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This question already has an answer here:

Here is a silly question, but I am a silly person.

Consider the: Natural Numbers. Natural Numbers X Natural Numbers. Natural Numbers X Natural Numbers X Natural Numbers ...

Now take the union of all of these sets. In other words, this is the set of all sequences of natural numbers/tuples of any size, of natural numbers.

The cardinality is certainly at least that of the power set of the naturals, or the cardinality of the reals, because this is essentially like the power set except now, order matters/repetition is allowed.

But does having order matter, and allowing repetitions, increase cardinality of an infinite set? Will this set have a cardinality aleph-one, or will it be higher? I suspect it is the same, but maybe this does push the cardinality up in the same way that taking a power set would?

Thank you.

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marked as duplicate by Asaf Karagila, user127096, Claude Leibovici, Hanul Jeon, Avitus Apr 5 '14 at 7:44

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    $\begingroup$ You don't have all the sequences, only the finite ones. The sequence of all the odd integers is in none of your products. You have a countable union of countable sets, which therefore is countable. $\endgroup$ – Nate Eldredge Apr 5 '14 at 1:37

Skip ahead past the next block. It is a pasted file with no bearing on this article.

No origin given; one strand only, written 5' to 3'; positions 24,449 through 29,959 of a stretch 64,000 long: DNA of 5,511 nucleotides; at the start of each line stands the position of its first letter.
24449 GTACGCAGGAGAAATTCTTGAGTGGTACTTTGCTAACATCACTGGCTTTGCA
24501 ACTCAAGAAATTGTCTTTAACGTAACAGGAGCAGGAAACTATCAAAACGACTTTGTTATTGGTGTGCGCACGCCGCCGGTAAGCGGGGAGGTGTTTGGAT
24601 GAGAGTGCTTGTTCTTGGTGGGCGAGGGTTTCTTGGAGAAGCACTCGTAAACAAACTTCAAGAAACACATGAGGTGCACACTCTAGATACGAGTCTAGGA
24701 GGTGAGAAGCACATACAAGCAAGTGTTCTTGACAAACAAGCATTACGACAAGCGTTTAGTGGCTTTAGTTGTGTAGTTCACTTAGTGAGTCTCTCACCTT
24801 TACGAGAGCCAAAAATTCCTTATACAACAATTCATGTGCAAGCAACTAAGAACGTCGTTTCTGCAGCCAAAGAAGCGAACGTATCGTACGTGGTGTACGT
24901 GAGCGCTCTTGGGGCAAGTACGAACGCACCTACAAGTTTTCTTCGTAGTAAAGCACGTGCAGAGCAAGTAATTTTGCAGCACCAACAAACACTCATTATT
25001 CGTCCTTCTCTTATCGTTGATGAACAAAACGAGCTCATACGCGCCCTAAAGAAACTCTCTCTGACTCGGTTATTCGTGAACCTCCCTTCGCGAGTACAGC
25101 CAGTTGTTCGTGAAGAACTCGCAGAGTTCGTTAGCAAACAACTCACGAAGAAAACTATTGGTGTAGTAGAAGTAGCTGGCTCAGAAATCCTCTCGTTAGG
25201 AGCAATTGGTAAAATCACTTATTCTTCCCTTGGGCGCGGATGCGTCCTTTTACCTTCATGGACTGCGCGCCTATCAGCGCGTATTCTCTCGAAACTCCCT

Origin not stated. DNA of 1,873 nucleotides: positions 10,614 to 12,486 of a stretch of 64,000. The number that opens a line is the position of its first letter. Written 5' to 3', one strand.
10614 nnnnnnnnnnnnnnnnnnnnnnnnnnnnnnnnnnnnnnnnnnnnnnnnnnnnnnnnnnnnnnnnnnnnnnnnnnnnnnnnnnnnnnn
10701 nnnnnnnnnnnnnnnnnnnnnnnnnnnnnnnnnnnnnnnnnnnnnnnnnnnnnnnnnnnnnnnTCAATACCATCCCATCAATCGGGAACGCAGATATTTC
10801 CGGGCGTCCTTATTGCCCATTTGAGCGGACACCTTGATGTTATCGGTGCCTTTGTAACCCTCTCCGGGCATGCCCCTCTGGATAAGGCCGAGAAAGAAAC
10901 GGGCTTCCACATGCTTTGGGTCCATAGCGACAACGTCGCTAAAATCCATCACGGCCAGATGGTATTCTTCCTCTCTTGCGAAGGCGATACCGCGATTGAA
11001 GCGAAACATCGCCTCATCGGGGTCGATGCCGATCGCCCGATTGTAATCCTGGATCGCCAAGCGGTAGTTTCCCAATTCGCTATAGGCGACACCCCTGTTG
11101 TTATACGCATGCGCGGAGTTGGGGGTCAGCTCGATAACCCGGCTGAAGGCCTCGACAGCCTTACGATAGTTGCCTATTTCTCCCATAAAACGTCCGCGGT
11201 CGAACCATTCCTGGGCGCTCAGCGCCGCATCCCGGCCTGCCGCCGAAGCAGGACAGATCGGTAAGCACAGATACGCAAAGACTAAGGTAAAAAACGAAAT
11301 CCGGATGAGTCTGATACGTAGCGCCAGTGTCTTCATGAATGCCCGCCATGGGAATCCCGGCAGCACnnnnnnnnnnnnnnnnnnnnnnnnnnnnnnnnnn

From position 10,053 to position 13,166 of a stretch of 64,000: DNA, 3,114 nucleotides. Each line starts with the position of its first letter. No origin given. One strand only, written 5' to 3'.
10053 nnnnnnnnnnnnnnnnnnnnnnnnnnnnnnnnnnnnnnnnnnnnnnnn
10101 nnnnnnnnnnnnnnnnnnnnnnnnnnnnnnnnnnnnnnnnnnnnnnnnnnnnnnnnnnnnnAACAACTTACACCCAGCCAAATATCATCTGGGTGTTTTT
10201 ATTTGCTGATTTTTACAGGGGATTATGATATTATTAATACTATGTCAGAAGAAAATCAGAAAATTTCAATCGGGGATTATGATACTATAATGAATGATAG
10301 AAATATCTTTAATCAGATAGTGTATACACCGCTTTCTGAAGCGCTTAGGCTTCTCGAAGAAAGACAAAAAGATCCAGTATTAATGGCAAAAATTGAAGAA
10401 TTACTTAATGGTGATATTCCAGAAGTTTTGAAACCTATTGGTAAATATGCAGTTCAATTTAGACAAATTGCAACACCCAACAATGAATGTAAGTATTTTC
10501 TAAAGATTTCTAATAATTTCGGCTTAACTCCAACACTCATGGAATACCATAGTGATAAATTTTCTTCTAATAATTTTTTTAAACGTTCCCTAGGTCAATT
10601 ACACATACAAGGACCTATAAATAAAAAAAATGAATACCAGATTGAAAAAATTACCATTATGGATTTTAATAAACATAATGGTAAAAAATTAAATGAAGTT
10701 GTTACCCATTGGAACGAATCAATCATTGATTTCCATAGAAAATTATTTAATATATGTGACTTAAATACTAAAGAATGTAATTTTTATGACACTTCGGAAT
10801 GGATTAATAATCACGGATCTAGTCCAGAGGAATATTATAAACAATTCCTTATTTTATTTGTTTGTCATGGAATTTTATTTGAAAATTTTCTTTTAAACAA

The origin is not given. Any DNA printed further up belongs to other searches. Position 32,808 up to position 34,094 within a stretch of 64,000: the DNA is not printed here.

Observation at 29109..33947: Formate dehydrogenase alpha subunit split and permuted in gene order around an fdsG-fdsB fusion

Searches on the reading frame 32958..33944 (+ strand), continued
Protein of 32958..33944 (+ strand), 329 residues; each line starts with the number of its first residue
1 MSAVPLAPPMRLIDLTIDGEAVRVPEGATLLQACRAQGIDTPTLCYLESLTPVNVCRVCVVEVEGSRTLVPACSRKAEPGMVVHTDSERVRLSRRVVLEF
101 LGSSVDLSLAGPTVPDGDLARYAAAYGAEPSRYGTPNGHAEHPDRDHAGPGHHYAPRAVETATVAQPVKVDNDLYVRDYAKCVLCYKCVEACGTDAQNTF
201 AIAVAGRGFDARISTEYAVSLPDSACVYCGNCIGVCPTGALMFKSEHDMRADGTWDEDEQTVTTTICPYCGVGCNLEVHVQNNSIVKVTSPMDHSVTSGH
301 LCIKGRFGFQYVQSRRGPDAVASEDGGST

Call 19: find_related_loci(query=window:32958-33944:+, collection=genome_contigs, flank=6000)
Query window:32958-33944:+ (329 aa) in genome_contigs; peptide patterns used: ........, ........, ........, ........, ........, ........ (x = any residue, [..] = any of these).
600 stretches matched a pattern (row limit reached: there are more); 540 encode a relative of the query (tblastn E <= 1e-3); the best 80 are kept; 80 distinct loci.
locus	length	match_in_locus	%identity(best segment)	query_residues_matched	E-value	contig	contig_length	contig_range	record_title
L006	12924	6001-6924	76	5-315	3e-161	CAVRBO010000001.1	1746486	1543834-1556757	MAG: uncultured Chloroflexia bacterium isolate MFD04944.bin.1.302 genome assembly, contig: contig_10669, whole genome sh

• $\begingroup$ If you want the "set of all sequences", you want something more like the set of all functions from N to itself. That one has cardinality continuum. $\endgroup$ – Nate Eldredge Apr 5 '14 at 1:39
  • $\begingroup$ Ok. So the construction of the set is just not at all what I wanted it to be. Thank you. $\endgroup$ – Jonathan Hebert Apr 5 '14 at 1:47
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This set is countable. Let $\mathbb{N}^k$ denote the $k$ fold cartesian product of $\mathbb{N}$. By induction, $\mathbb{N}^k$ is countable. Hence

$$\bigcup_{k \in \omega} \mathbb{N}^k$$

is countable as it is a countable union of countable sets.

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